I’m not going to spend 500 words waffling about how this app is better than Rhythmbox, Clementine or any other Linux music player.

  • GNU Automake 1.16.1 released

    We are pleased to announce the GNU Automake 1.16.1 maintenance release.

    This release follows 1.16 which was made 2 weeks ago.

  • GStreamer 1.14 Nears Release With WebRTC Support, Experimental AV1 & NVIDIA NVDEC

    Just a little more than one week past the GStreamer 1.14 RC1 release, the second and final release candidate of the upcoming GStreamer 1.14 is now available for testing.

  • Easy photo galleries with Sigal

    Sigal is a "simple static gallery generator" with a straightforward design, a nice feature set, and great themes. It was started as a toy project, but has nevertheless grown into a sizable and friendly community. After struggling with maintenance using half a dozen photo gallery projects along the way, I feel I have found a nice little gem that I am happy to share with LWN readers.

Red Hat Leftovers

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Red Hat

OSS Leftovers

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Mozilla: Mozilla Firefox 60 Plans, Firefox 59 Release and More

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  • Mozilla Firefox 60 Promises Enhanced Camera Privacy and USB Token Authentication

    While most Internet users are enjoying their brand-new Firefox 59 web browser with all of its performance improvements and new privacy features, Mozilla works hard on the next major release, Firefox 60.

  • Firefox Quantum for Enterprise Brings Control to Browser Deployments

    Mozilla is aiming to increase its browser market share with a new effort that will better enable managed deployments of the Firefox browser in enterprise environments.

    The new Firefox Quantum for Enterprise technology is part of the Firefox 60 release which reached the beta milestone on March 14 and is set to become generally available on May 9. The Firefox 60 Beta release comes a day after the Firefox 59 browser was released, providing incremental feature updates and security fixes.

  • Firefox 59 Released: Faster Page Loading, Better Graphics For macOS, New Screenshot Features
  • March Add(on)ness: Tree Style Tab (1) Vs Don’t Touch My Tabs (4)
  • Enter the Firefox Quantum Extensions Challenge

    Firefox users love using extensions to personalize their browsing experience. Now, it’s easier than ever for developers with working knowledge of JavaScript, HTML, and CSS to create extensions for Firefox using the WebExtensions API. New and improved WebExtensions APIs land with each new Firefox release, giving developers the freedom to create new features and fine-tune their extensions.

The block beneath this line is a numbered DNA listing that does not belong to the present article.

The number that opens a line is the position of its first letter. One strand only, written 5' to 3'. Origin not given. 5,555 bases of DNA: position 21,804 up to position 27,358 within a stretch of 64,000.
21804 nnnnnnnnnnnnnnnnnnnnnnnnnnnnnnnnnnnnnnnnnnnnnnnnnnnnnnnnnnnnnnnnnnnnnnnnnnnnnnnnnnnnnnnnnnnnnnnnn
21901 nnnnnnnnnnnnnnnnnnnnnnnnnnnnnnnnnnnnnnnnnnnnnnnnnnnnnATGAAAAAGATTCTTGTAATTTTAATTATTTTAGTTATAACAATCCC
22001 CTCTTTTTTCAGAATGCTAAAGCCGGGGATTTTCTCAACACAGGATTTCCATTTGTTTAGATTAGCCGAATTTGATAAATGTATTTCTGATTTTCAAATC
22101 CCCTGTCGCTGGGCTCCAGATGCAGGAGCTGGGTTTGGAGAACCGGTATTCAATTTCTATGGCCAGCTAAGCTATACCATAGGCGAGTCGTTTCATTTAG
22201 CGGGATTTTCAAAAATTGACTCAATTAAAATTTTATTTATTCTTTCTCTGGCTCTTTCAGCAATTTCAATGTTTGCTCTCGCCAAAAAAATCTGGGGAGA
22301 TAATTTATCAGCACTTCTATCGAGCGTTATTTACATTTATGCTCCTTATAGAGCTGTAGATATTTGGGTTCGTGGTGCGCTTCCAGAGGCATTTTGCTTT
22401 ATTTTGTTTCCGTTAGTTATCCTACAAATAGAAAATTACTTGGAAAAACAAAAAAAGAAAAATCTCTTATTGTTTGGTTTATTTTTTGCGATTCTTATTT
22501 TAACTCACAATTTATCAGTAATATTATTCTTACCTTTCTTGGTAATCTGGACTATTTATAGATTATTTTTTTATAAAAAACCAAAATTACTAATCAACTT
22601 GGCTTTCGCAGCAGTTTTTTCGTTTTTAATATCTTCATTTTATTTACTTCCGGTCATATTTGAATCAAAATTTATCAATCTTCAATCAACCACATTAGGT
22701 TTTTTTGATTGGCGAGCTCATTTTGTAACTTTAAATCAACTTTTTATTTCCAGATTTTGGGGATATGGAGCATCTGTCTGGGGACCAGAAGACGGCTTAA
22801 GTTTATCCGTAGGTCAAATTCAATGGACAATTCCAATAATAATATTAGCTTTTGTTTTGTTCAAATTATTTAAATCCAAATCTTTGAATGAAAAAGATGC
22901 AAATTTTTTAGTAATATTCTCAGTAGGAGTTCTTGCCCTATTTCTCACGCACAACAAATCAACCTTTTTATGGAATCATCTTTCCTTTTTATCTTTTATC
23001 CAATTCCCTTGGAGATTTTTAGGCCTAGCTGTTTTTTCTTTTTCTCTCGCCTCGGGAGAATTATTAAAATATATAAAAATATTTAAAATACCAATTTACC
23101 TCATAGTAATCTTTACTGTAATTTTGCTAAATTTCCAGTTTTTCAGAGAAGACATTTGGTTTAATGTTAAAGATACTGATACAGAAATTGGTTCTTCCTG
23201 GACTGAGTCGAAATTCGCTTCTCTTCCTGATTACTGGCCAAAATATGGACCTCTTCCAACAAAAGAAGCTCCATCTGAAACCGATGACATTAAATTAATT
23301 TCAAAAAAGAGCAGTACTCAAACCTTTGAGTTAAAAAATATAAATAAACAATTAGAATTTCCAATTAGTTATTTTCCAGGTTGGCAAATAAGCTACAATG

• Building Mixed Reality spaces for the web

    One of the primary goals of our Social Mixed Reality team is to enable and accelerate access to Mixed Reality-based communication. As mentioned in our announcement blog post, we feel meeting with others around the world in Mixed Reality should be as easy as sharing a link, and creating a virtual space to spend time in should be as easy as building your first website. In this post, we wanted to share an early look at some work we are doing to help achieve the second goal, making it easy for newcomers to create compelling 3D spaces suited for meeting in Mixed Reality.

Openwashing Microsoft

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Security: HIPAA, Updates, Let’s Encrypt

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Raspbian Remix Lets You Create Your Own Spin That You Can Install on PC or Mac

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Raspbian PIXEL for PC and Mac is a Debian-based operating system created by the Raspberry Pi Foundation for those who want to run the de facto standard Raspberry Pi OS on their personal computers too. Arne Exton did a remix of Raspbian PIXEL a few years ago to include the Refracta tools.

With the Refracta tools installed by default, users were able to easily install the operating system on their PCs or Macs, as well as to make their own remix of Raspberry Pi Foundation's Raspbian PIXEL OS. Today's update brings the latest software versions and rebases the OS on the latest Debian GNU/Linux 9 "Stretch" series.

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Benchmarks Of Russia's "Baikal" MIPS-Based Processors, Running Debian Linux

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A few years back was the news of Russia wanting to get into the CPU business and at the time were aiming for ARM-based processors but ended up settling for MIPS. It turns out those "Baikal" processors are still around and being worked on as indicated by some fresh benchmarks this week.

Back in 2015 is when Baikal Electronics/T-Platforms announced their Baikal-T1 28nm SoC with DDR3 support, clock speeds up to 1.2GHz, SATA connectivity, USB 2.0, and Gigabit Ethernet. The Baikal-T1 was initially advertised as for use in networking appliances and industrial platforms but has also wound up in some Russian desktop PCs.

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Devices: Raspberry Pi, Arduino, LimeSDR and More

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  • Programming Linux Devices With Arduino And The Cloud

    Back in the olden days, when the Wire library still sucked, the Arduino was just a microcontroller. Now, we have single board computers and cheap microcontrollers with WiFi built in. As always, there’s a need to make programming and embedded development more accessible and more widely supported among the hundreds of devices available today.

    At the Embedded Linux Conference this week, [Massimo Banzi] announced the beginning of what will be Arduino’s answer to the cloud, online IDEs, and a vast ecosystem of connected devices. It’s Arduino Create, an online IDE that allows anyone to develop embedded projects and manage them remotely.

  • LimeSDR Mini takes off in satellites

    The Ubuntu-driven LimeSDR Mini SBC has begun shipping to backers, who have spent over $500M on the open source software defined radio hacker board, and it’s now heading to space in a deal with the European Space Agency.